Malaria has been a major cause of morbidity and mortality in developing countries, particularly in Sub-Saharan Africa and South Asia. The global malaria situation is increasingly being challenging owing to lack of credible malaria vaccine and the emergence of drug resistance to most of the available antimalarials. They demand search for novel generation of drugs. Versatility and flexibility for structural modification of natural and synthetic analogues of curcumin and chalcone have been explored extensively for designing new antimalarial agent. Recent advances to our knowledge of parasite biology as well as the availability of the genome sequence, have opened up new vista in the firmament of antimalarial drug designing for identifying novel molecular targets. Curcumin and chalcones has been reported to exert anti-malarial effect by binding directly to numerous signaling molecules, such as histone acetyltransferase, histone deacetylase, sarco (endo) plasmic reticulum Ca2+-ATPase, cysteine proteases etc. This review highlights insights the more recent antimalarial activities of these compounds, their mechanisms of action, molecular targets and relevant structureactivity relationship studies. Natural lead compounds like chalcone and curcumin have shown good and optimal binding to many enzymes present in parasite and can be explored as molecular targets for in silico studies to develop new, affordable and effective antimalarial drugs. With no credible malaria vaccine in sight, there is an imperative need to develop new drugs with different mechanisms of action to help preclude issues of cross-resistance.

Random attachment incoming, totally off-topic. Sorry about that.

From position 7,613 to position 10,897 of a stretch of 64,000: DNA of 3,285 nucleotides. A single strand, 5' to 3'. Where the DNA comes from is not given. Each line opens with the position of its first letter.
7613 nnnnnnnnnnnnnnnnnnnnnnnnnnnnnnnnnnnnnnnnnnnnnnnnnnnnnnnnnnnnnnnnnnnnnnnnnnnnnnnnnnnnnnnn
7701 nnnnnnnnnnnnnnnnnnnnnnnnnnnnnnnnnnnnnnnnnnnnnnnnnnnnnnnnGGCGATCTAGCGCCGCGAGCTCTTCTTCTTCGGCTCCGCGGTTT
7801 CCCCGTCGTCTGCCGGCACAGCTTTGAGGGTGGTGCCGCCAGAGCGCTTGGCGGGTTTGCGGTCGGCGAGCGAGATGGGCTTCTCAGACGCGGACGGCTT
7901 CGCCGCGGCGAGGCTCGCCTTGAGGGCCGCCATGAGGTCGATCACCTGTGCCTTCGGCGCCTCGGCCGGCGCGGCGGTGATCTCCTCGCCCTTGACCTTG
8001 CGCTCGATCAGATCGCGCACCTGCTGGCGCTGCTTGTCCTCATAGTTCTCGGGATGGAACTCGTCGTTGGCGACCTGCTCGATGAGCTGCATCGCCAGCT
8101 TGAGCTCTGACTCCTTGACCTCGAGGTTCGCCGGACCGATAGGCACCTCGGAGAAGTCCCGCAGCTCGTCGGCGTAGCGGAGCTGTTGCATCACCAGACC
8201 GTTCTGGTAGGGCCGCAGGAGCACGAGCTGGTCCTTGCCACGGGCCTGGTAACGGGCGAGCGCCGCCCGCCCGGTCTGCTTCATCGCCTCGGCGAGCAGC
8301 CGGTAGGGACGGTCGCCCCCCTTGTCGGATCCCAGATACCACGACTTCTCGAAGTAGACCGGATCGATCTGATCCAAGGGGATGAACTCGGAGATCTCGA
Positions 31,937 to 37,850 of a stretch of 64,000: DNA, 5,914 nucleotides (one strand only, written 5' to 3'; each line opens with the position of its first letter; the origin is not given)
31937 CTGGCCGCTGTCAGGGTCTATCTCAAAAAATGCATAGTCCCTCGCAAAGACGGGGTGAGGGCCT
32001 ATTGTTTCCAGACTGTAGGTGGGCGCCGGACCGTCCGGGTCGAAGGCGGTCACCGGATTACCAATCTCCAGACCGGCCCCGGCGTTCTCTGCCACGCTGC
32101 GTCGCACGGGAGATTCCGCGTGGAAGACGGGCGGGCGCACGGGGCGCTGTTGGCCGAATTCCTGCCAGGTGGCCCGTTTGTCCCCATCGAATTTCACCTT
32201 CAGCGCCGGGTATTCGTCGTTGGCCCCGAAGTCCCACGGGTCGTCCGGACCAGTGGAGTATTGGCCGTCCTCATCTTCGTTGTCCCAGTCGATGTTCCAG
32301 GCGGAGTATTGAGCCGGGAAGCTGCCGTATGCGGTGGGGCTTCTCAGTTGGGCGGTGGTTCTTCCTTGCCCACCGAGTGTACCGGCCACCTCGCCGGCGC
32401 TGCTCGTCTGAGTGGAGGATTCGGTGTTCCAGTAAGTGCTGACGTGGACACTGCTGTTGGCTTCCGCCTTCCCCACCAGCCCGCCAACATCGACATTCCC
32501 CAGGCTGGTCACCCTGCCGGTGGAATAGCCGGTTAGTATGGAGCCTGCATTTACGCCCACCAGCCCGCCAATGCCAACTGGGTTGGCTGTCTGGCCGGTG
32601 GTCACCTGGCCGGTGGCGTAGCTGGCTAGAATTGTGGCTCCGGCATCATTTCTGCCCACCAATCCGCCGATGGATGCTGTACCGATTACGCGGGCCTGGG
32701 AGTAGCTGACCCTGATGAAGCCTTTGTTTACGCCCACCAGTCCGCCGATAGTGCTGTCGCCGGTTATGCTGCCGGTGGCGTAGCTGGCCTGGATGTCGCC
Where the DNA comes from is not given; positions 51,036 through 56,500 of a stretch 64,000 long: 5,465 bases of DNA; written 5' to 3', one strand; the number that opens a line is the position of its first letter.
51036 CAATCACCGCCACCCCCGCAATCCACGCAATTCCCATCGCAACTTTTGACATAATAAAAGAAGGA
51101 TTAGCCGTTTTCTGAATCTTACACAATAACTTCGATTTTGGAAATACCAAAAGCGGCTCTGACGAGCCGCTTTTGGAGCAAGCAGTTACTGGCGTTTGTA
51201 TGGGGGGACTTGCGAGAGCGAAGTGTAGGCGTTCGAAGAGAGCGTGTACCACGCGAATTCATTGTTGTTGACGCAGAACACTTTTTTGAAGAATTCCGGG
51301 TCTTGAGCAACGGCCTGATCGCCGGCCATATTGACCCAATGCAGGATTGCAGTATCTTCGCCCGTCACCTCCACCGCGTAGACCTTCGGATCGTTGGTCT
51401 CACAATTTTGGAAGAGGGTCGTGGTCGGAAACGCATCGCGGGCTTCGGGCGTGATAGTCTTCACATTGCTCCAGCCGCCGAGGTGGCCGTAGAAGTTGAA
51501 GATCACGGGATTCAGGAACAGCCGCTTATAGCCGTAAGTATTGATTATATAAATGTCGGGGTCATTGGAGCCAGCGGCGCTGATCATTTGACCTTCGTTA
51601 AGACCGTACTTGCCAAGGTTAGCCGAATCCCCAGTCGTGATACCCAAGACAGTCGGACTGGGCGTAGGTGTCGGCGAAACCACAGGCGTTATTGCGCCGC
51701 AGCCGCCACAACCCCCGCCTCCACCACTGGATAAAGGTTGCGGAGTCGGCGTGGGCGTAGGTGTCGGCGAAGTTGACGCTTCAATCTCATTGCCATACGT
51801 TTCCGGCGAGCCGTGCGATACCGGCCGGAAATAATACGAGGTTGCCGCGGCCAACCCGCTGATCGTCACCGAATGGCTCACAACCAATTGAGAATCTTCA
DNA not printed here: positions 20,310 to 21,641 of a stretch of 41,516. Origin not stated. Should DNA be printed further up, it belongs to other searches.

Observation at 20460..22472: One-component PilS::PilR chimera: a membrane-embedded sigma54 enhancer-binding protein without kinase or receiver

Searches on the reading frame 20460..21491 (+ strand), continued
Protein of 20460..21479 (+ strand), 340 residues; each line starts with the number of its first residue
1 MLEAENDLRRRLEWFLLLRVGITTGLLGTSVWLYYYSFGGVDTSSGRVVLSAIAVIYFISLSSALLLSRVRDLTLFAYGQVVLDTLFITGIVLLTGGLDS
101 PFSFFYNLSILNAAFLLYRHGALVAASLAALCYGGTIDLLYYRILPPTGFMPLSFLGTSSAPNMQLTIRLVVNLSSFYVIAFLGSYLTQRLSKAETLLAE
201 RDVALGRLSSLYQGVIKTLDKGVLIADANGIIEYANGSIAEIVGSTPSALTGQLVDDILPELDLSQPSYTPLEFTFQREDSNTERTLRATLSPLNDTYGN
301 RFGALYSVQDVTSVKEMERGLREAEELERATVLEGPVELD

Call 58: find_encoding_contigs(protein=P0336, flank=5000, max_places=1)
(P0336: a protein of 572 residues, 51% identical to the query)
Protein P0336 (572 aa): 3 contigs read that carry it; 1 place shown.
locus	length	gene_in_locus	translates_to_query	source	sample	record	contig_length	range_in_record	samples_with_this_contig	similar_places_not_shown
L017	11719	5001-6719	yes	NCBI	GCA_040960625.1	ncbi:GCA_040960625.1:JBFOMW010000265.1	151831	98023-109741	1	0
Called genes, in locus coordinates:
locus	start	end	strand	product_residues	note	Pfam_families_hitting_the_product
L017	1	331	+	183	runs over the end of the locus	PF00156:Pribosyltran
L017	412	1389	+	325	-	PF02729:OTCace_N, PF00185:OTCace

Keywords: Antimalarial, Bioavailability, Chalcone, Curcumin, Molecular Targets, Histone acetyltransferase.